He Bought At The Bottom

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I love talking to people about investing. Listening to what people are doing and how they interpret the financial news is very helpful to me. Being a contrarian has been profitable to me.

In the last month, I’ve talked to several people about the stock market. Here are some of the things I’ve heard.

  • I bought at the bottom. – A very smart engineer said with complete confidence, that he fully invested into the stock market at the bottom. When I inquired how he knew it was the bottom, he seemed puzzled as if the market couldn’t drop below the late October lows. Note that since we talked it already has. Other than the 1987 computer glitch crash, I have yet to find a market bottom formed from the massive day to day swings in price action that we are seeing today. When the market roars back on a single day or week, it is often not a reaction to positive news, but a squeeze on those shorting stocks. Once the squeeze ends, the stocks resume their downward channel.
  • It’ll come back in three years. – A lady in software training informed me that all the losses in the market are troubling, but she is confident the market will return it all in three years. I asked how she arrived at three years. Her response was that it always comes back.
  • It doesn’t matter, since I have a long time before retiring. – I’ve already covered this silly statement. If retirement is delayed by years, then it does matter.

When I put my house up for sale in 2005, I heard similar nonsense. Houses could only go up. Home prices never go down. People just repeat what they hear without checking their sources. And often what they heard was some nonsense they saw or read from the financial media, which make its money from advertisers whose goal is to keep you fully invested in the market at all times.

Market bottoms come after capitulation. Here in Seattle, I haven’t even heard the faint whisper of capitulation. We got a ways to go before bottoming. I’m still calling for an S&P 500 of 600.

10 thoughts on “He Bought At The Bottom

  1. Nick

    I have said that I won’t debate finance anymore, so I won’t. But I will say that when you crap all over the idea of long-term investing, it drives me crazy, since you always use the “market” as your example. In my experience, when people talk about buying and holding, they are talking about picking solid companies with good management, and then holding on even when the stock goes down, and perhaps even buying more, so long as the solid positive fundamentals of those companies has not changed. See Warren Buffet.

  2. TigerAl

    This post seems to be more about human behavior than investing. MAS should add “Sociologist” to his resume 🙂

  3. dhammy

    There is a certain low-idiocy in the market right now and I think we’re nearing a bottom–although I recognize the foolishness of stating that. Companies that deserve to go bust are going bust and some that didn’t deserve it too. But when very profitable companies are trading below the value of their cash reserves it’s just silly. Some of the stupid-low valuations aren’t tied to anything measurable or perceptible and that’s indicative of a serious over-sell.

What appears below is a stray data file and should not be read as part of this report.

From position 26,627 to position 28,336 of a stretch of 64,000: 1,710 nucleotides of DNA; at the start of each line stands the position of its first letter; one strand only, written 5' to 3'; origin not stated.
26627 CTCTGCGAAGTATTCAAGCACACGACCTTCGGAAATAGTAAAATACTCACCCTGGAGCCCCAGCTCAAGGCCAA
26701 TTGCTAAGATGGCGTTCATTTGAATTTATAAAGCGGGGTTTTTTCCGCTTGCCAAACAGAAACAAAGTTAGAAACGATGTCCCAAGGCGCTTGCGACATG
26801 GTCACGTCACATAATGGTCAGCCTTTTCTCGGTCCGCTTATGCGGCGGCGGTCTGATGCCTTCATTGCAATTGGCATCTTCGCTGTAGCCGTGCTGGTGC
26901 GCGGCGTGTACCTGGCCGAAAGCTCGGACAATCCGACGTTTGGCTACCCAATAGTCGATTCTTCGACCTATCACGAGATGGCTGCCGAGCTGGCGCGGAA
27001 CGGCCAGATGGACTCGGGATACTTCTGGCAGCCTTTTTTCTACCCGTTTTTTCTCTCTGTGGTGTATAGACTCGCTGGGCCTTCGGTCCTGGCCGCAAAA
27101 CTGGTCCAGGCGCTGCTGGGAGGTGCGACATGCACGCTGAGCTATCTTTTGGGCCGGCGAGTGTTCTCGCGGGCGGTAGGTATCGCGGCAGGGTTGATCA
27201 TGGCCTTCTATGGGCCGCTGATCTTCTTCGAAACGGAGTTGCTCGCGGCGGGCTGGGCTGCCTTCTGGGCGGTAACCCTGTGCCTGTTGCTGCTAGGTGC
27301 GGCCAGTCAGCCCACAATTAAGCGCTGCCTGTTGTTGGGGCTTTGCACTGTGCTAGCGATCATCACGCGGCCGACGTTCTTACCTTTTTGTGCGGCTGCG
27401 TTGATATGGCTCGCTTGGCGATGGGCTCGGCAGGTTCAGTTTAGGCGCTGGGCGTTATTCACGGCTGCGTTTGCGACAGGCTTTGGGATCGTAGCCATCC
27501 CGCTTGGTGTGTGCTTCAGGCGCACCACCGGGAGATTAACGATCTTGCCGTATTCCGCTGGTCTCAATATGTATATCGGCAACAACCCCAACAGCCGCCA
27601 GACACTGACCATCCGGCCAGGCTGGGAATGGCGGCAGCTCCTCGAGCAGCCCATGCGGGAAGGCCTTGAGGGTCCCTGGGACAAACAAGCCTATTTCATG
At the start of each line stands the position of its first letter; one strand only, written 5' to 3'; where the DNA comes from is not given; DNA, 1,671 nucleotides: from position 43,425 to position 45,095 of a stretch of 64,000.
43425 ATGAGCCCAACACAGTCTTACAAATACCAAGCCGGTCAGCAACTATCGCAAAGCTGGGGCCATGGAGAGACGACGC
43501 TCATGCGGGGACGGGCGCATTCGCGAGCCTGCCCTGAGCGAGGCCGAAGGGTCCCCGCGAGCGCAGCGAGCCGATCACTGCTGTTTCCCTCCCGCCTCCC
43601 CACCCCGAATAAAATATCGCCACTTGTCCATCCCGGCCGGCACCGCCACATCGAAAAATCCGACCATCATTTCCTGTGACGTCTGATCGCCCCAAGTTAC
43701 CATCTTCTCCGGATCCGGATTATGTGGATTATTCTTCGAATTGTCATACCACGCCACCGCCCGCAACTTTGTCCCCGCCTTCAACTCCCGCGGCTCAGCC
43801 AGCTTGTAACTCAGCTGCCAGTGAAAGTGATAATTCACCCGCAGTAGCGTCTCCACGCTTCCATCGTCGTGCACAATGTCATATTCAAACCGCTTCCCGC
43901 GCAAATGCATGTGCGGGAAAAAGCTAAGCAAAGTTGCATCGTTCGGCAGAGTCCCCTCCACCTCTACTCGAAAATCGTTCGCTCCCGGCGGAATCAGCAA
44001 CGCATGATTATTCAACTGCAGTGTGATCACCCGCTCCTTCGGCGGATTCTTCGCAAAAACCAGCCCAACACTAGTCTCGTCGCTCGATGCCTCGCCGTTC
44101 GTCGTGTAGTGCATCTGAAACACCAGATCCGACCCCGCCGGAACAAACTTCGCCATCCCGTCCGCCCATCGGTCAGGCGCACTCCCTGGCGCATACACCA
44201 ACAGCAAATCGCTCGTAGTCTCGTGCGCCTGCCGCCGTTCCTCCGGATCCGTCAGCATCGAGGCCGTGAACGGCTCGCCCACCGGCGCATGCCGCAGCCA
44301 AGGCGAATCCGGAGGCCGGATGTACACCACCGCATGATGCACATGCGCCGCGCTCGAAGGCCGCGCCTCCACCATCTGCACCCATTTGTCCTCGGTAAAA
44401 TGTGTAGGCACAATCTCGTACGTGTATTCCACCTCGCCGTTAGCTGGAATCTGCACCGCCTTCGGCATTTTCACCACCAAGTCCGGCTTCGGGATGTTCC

4. Nick, I am not a stock picker nor do I wish to be. Great companies like GOOG are not immune to massive losses in their market caps during secular bear markets.

    We are in a secular bear market. You are more than welcome to be a buy-and-hold long term investor. I prefer to buy low and short high.

    Return OF capital is goal #1 in a Bear Market.

  5. DHammy,
    2007 valuations were irrationally high. Mergers, acquisitions, a weak US Dollar and share buy backs totally inflated the indexes.

    I don’t expect the market to fall to fair valuation, because it never does. It always overshoots. It will go below fair market.

  6. Nick,
    How is Warren doing these days? Sold BILLIONS in Puts on the S&P 500 back in March. Also heavily invested in insurance and finance. Nobody wins forever.

  7. KirkH

    Nobody knows how low it will go. That doesn’t mean it’s crazy to think we’re not at a bottom yet.

    I know a math Ph.D from Caltech who bought at the top and is probably going to lose the home to foreclosure.

    Back in the day the smartest people in the room thought that the earth was at the center of the universe. They had fancy diagrams explaining the solar system and top calligraphers documenting the system.

    There aren’t many calligraphers left these days. They’ve been replaced by anchors on CNBC.

  8. Ed

    All nation-state systems are coming to an end, and will be dominated by the financial oligarchs of London thru one of the most tyrannical forms of emperialism to ever encroach upon the planet. World war II will be pale in comparison to what is to take place in the near future as individual nations try to desperately combat the new world order.

    Where is the bottom?

    Its when all world governments give their allegiance to the oncoming one world power, more than likely thru the United Nations.

  9. TigerAl

    KirkH, just so you know: a Ph.D in Math (or any other analytical discipline for that matter) does not usually make a person super smart or all-knowing and therefore immune to poor decision making.

    Getting the degree is more a test of endurance than of intelligence, take it from someone who knows 🙂

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